The landmark judgment that outlawed child marriages in Zimbabwe has earned the Constitutional Court an international award.
Acting Chief Justice Luke Malaba, sitting with eight other judges of the Constitutional Court last year, declared unconstitutional any unions involving children below 18 years.
The judgment in the famous case of “Mudzuru and Tsopodzi vs the Minister of Justice, Legal and Parliamentary Affairs and Others” was described by many as a judicial milestone.
It was celebrated worldwide and the Acting Chief Justice has travelled to Rwanda to receive the award on behalf of the apex court.
Women’s Link Worldwide, a Rwanda-based organisation, sponsored the award in recognition of the apex court’s landmark judgement.
Acting Chief Justice Malaba will receive the award during a five-day Colloquium on Women and Girls Rights to Good Health that is under way in Rwanda.
The Judicial Service Commission has issued a statement announcing the good news.
“The Acting Chief Justice is attending a Colloquium on Women and Girls Rights to Good Health, hosted by a Rwandese organisation called Women’s Link Worldwide,” said the JSC.
“While in Rwanda, the Acting Chief Justice will receive on behalf of the Constitutional Court, an award celebrating the Constitutional Court judgment in Mudzuru and Tsopodzi vs the Minister of Justice, Legal and Parliamentary Affairs and Others case number CCZ 12/15, which outlawed child marriages.”
After the Colloquium, the Acting Chief Justice will proceed to Sudan for a conference for Chief Justices of Africa.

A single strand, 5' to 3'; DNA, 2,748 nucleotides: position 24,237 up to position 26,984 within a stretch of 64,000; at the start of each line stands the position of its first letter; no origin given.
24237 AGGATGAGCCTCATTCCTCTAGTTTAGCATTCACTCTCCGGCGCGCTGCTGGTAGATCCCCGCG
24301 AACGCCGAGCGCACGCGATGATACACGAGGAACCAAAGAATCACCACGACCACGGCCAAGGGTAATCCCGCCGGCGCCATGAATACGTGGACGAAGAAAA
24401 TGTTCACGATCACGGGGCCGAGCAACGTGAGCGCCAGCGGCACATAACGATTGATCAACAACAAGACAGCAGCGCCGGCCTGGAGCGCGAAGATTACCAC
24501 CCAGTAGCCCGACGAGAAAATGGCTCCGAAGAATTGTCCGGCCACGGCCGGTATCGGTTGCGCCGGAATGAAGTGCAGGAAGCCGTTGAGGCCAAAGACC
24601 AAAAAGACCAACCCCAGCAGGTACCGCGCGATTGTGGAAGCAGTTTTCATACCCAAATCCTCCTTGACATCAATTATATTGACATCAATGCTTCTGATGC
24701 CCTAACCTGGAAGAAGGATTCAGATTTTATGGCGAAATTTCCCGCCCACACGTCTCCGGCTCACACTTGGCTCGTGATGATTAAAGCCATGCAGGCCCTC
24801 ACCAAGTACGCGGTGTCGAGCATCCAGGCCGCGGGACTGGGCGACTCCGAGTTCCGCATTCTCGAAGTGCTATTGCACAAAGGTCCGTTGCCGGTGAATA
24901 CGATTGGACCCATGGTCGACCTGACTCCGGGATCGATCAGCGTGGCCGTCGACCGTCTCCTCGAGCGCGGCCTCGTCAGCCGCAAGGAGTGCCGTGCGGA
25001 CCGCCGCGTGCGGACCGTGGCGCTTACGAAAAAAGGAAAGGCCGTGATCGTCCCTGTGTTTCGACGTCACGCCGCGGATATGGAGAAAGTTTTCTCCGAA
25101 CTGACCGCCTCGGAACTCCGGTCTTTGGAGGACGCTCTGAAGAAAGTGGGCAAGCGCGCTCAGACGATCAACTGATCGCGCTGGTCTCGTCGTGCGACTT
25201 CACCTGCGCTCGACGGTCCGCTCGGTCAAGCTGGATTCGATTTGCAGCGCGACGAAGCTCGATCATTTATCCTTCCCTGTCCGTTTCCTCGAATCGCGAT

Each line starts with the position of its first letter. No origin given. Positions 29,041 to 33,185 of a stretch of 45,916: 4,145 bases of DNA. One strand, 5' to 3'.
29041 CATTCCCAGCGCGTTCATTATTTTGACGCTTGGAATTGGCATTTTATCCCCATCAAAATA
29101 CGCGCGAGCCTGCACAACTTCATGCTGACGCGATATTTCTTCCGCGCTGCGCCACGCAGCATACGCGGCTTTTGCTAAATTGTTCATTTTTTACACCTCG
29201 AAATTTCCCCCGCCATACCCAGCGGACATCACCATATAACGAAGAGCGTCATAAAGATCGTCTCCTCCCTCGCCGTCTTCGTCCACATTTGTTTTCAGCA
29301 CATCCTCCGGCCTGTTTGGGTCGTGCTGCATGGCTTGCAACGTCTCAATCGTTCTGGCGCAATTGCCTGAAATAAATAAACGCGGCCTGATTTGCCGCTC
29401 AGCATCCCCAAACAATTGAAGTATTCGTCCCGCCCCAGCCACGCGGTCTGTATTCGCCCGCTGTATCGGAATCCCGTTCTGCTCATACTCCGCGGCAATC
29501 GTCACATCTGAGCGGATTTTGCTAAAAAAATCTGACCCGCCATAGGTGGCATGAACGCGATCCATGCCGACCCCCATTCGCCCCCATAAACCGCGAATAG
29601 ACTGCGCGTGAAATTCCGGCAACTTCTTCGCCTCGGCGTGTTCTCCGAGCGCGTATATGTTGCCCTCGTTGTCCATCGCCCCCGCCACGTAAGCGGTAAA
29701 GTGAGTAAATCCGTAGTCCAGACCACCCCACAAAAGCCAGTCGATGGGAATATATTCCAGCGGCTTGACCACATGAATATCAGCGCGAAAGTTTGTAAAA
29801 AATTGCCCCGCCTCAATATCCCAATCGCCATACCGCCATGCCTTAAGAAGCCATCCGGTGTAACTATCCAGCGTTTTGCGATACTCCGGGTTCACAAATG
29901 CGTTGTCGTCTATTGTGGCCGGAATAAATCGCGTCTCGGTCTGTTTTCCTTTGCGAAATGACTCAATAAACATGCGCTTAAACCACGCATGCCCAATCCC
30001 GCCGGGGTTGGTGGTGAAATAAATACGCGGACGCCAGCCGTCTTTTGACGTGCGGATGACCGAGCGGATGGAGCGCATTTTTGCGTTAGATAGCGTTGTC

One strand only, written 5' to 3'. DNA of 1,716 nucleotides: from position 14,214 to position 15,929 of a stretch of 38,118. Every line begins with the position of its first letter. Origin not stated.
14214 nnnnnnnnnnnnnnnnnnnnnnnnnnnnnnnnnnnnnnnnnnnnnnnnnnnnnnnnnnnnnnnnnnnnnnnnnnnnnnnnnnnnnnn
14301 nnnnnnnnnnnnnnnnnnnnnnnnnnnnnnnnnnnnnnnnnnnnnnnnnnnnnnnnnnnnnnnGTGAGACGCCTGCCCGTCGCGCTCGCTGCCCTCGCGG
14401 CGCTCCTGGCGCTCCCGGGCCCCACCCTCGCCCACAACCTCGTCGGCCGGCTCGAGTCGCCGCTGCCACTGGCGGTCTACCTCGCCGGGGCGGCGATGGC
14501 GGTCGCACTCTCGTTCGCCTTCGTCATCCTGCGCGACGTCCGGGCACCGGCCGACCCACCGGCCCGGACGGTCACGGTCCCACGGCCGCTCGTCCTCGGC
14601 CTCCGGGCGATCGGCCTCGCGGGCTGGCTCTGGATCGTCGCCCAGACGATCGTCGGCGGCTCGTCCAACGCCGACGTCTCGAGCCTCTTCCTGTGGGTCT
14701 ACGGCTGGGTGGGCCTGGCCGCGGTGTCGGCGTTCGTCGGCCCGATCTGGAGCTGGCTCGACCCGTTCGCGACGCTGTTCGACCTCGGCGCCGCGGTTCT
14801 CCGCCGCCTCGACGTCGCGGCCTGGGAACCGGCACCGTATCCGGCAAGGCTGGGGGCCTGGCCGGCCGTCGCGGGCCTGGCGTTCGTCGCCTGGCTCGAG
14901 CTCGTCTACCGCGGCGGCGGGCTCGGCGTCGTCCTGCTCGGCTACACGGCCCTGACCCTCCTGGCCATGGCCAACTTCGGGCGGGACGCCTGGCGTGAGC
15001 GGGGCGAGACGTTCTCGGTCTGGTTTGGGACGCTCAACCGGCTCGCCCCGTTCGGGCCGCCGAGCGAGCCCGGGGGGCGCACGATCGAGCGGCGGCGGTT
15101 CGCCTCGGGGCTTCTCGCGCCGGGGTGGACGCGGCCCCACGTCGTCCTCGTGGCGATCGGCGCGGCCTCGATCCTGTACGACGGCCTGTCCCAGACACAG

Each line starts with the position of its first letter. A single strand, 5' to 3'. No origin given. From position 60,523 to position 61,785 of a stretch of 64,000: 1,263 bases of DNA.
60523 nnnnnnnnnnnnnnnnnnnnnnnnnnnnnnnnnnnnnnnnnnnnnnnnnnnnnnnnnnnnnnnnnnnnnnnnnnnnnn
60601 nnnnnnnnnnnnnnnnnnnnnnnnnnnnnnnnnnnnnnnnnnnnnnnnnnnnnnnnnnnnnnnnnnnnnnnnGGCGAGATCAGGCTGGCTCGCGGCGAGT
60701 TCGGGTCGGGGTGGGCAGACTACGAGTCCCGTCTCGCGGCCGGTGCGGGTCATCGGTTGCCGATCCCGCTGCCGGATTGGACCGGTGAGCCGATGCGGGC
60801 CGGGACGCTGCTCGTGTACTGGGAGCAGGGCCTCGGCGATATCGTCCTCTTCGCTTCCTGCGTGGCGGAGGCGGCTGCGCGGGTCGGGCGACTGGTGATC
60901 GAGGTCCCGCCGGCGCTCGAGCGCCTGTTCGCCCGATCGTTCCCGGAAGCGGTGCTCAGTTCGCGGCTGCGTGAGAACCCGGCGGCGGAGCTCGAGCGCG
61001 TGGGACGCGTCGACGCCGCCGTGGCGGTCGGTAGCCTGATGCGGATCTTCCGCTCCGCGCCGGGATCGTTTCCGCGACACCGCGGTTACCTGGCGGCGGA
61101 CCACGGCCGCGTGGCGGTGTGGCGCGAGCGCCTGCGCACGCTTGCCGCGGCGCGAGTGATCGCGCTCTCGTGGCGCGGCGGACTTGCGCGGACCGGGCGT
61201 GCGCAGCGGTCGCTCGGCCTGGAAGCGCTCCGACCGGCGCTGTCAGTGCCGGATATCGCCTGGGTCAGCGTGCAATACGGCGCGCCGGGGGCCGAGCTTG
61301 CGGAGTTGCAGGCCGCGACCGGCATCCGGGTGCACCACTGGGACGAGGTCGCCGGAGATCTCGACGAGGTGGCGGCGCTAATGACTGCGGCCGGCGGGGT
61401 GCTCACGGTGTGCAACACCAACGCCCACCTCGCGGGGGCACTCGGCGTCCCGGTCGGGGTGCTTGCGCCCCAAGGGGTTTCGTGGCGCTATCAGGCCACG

“From 2 to 4 April 2017, the Acting Chief Justice shall be in Khartoum, Sudan to attend the Chief Justices of Africa conference,” reads the statement.
In the landmark judgment, the Acting Chief Justice ruled that no child in Zimbabwe should marry before attaining 18 years.
He ruled that the supreme law of the country sets 18 years as the age of majority, hence no child should marry before that age.
He made the ruling in a matter in which two women Ms Loveness Mudzuru and Ms Ruvimbo Tsopodzi were challenging a Section of the Marriages Act that allows children under 18 to marry.
Constitutional lawyer Mr Tendai Biti successfully argued the matter and convinced the court to strike down Section 22 of the Marriages Act (chapter 5:11) which allowed child marriages.
The landmark judgment was delivered at a time African countries were clueless on how to ban child marriages.
Several workshops and conferences have been convened throughout the continent by organisations like Sadc Parliamentary Forum to try and find solutions on how to save children from abusive and unconstitutional child marriages.
Some children have been victims of their parents’ religious beliefs that allow marriages at tender ages.
Others were even handed over to elder men as a form of traditional appeasement in cases such as murder or simply given away by poor families for financial or material benefits.